Published on Sunday, 25 April 2010 15:59
Written by Bruce Gale
The standard of performance expected of secondary school percussionists has risen dramatically in recent years. In many ways, this has been a reflection of a more general trend in the world of music as late twentieth century composers began writing more imaginatively for school bands. The result is that the young percussionist is now being presented with much more demanding scores. No longer merely a drummer, the percussionist has to have more than a passing familiarity with a wide variety of percussion instruments and be able to play them in a musically pleasing manner.
All this implies that it is no longer possible for the music director to fill the percussion section with students perceived to be lacking in musical ability. As Gary Cook points out, the musical demands on the percussionist are now equal to, if not in some ways greater than, the complexity of those encountered in the study of any musical instrument [Gary Cook, Teaching Percussion (Schirmer Books, New York, 1988].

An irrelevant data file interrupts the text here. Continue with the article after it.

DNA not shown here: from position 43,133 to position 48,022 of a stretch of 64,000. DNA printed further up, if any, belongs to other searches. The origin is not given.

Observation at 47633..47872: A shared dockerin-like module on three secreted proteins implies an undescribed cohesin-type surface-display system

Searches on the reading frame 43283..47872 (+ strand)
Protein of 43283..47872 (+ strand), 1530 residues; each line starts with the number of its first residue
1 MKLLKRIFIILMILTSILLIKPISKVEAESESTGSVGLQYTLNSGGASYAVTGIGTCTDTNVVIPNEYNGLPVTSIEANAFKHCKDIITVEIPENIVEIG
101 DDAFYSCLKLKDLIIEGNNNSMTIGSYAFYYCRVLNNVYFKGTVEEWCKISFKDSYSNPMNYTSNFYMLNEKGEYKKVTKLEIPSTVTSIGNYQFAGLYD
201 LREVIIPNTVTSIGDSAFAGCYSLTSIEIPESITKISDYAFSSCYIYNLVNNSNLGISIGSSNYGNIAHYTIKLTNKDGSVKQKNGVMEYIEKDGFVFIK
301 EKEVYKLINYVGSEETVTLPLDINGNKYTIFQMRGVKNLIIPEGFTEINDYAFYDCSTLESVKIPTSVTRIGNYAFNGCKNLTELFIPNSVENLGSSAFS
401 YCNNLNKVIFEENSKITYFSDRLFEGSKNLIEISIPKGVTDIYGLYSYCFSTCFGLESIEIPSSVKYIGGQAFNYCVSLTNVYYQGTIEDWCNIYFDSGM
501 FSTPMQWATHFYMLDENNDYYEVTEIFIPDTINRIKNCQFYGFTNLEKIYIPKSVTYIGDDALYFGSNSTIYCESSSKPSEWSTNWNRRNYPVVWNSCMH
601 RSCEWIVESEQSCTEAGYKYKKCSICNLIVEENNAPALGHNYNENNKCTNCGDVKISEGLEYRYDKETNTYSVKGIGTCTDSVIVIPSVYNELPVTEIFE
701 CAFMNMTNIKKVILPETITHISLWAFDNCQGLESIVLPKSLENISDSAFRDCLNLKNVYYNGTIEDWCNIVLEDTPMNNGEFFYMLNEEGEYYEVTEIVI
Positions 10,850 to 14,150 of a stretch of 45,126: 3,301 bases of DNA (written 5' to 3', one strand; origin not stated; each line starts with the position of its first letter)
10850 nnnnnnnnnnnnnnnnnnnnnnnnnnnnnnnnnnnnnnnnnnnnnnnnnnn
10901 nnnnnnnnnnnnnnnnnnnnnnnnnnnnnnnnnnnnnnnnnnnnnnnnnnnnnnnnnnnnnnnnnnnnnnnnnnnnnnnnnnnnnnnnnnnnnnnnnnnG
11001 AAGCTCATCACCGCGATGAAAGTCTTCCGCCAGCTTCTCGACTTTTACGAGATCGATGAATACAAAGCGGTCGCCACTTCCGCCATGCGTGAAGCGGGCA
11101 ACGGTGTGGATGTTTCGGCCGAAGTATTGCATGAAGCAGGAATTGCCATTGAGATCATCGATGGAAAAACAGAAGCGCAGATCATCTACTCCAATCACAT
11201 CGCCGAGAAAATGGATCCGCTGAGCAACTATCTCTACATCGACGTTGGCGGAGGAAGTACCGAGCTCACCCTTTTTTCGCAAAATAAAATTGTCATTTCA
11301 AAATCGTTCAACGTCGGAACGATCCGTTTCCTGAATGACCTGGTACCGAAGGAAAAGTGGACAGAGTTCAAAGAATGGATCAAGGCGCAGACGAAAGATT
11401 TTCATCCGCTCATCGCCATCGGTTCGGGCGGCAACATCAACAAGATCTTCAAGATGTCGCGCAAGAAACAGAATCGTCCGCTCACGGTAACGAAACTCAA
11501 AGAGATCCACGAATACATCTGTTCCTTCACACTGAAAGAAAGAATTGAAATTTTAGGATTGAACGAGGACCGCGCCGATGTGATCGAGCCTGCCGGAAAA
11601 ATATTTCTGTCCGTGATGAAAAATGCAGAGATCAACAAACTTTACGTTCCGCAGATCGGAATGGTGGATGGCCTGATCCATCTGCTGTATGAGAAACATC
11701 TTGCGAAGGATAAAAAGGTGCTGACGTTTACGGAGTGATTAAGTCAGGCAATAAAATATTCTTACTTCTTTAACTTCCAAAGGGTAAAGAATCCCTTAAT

Greater demands are now made on student percussionists then ever before.
Despite this, few percussionists in secondary school bands appear to develop any real musical skills. Having little or no melodic lines to consider, the band’s percussion section should excel at accurate counting. After all, the band often depends upon the percussion section when it comes to complex rhythms and meters. Unfortunately, this is exactly the area in which many secondary school percussionists are weak. One barrier to musical development is a tendency towards specialization, with snare drummers playing only snare drums, timpanists playing only timpani and so on.
To help provide real learning experiences for such players, every band should form its own percussion ensemble. Such ensembles provide motivation, introduce players to a wider variety of percussion instruments, and encourage the development of critical listening skills.